Cellulite - What to Do About this Unwanted Condition Essay

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Cellulite is a condition of adipose origin in which adipose tissue protrudes through the dermis causing an ‘orange peel’ or ‘cottage cheese’ type dimpling of skin seen most commonly on the thighs and buttocks of many post-pubertal women. The initial changes leading to cellulite formation appear to be deterioration of the capillary network, vascular changes and abnormal deposits of glycosaminoglycans, leading to excess fluid retention within subcutaneous tissues. A variety of treatments ranging from topical creams to laser therapies are currently available, claiming to reduce the dimpled skin appearance however successful results are often anecdotal, subjective or not present at all.

Cellulite can be primarily found in any area of the
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Cellulite is a condition of adipose origin in which adipose tissue protrudes through the dermis causing an ‘orange peel’ or ‘cottage cheese’ type dimpling of skin seen most commonly on the thighs and buttocks of many post-pubertal women. The initial changes leading to cellulite formation appear to be deterioration of the capillary network, vascular changes and abnormal deposits of glycosaminoglycans, leading to excess fluid retention within subcutaneous tissues. A variety of treatments ranging from topical creams to laser therapies are currently available, claiming to reduce the dimpled skin appearance however successful results are often anecdotal, subjective or not present at all.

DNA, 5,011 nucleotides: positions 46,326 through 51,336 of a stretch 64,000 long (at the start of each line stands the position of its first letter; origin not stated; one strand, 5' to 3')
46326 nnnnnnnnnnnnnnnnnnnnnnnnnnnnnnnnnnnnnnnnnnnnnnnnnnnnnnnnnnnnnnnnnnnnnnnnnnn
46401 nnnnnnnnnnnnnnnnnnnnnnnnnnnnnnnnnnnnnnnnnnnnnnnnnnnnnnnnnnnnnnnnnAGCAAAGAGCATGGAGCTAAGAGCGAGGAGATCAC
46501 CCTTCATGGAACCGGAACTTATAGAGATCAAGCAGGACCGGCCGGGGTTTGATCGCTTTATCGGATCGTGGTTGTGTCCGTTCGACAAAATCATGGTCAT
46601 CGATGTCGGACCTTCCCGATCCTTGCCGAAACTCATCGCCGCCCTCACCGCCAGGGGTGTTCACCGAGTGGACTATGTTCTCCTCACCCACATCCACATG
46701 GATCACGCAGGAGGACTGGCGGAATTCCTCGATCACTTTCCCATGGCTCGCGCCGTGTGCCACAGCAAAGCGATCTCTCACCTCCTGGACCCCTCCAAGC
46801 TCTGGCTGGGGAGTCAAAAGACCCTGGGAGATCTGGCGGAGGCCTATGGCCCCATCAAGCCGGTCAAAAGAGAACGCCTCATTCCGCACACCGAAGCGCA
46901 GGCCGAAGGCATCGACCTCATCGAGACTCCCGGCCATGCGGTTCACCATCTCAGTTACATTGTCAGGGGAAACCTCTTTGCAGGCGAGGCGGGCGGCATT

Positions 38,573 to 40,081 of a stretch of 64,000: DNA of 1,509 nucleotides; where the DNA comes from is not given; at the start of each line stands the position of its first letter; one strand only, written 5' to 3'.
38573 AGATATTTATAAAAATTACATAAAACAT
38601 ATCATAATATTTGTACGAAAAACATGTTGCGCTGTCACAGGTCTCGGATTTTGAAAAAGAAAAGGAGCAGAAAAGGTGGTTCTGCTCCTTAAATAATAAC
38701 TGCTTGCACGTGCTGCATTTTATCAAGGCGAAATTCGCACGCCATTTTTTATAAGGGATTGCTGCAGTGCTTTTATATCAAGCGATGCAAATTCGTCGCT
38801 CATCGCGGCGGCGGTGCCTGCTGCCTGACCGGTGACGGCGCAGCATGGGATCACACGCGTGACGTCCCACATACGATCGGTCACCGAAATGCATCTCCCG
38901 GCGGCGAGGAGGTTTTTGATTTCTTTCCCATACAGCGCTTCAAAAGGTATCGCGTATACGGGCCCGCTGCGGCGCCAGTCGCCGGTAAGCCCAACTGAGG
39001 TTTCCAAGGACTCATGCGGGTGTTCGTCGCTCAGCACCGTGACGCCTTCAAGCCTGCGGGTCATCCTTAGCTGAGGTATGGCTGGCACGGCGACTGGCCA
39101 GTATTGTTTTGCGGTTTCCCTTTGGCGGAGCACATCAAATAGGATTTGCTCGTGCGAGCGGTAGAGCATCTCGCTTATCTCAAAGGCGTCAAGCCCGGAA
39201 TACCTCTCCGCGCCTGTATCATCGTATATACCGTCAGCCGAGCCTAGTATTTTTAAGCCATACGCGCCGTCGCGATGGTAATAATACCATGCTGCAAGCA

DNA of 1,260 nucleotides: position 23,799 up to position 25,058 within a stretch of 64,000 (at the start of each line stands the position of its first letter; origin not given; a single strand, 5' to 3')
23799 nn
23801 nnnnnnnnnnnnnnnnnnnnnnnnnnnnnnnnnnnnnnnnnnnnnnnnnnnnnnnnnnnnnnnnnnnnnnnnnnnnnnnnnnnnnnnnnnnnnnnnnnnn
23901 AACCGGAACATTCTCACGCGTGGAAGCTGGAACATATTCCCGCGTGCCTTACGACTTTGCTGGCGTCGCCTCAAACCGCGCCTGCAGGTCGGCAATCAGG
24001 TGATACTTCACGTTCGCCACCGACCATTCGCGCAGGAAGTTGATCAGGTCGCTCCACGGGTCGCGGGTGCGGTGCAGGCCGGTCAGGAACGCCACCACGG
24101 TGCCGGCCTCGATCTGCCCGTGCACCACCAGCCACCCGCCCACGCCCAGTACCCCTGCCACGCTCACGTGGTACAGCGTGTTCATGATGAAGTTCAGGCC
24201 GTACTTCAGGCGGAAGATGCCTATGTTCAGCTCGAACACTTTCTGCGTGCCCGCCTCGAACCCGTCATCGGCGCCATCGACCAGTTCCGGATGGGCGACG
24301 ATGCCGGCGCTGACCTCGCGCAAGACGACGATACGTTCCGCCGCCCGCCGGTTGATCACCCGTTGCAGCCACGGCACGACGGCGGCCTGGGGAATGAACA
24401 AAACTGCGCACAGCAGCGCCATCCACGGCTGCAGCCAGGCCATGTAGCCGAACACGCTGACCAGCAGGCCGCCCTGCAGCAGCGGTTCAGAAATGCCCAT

Cellulite can be primarily found in any area of the body that contains subcutaneous adipose tissue such as the upper outer thighs, the posterior thighs, abdominal region and buttocks. It is mainly a female phenomenon, seen in 85 – 98% of women which may be due to genderspecific differences in the structure of subcutaneous fat of men and women according to Nurnberger and Muller. Their findings suggest that cellulite originates in the areolar layer where fat cellsare arranged perpendicular to the dermis in females, weakening the connective tissue and allowing for fat herniation. By contrast, the smaller fat lobules in males are compartmentalized by septae that are oriented in an oblique fashion, preventing herniation of fat into the dermis resulting in a smooth, rather than dimpled cutaneous
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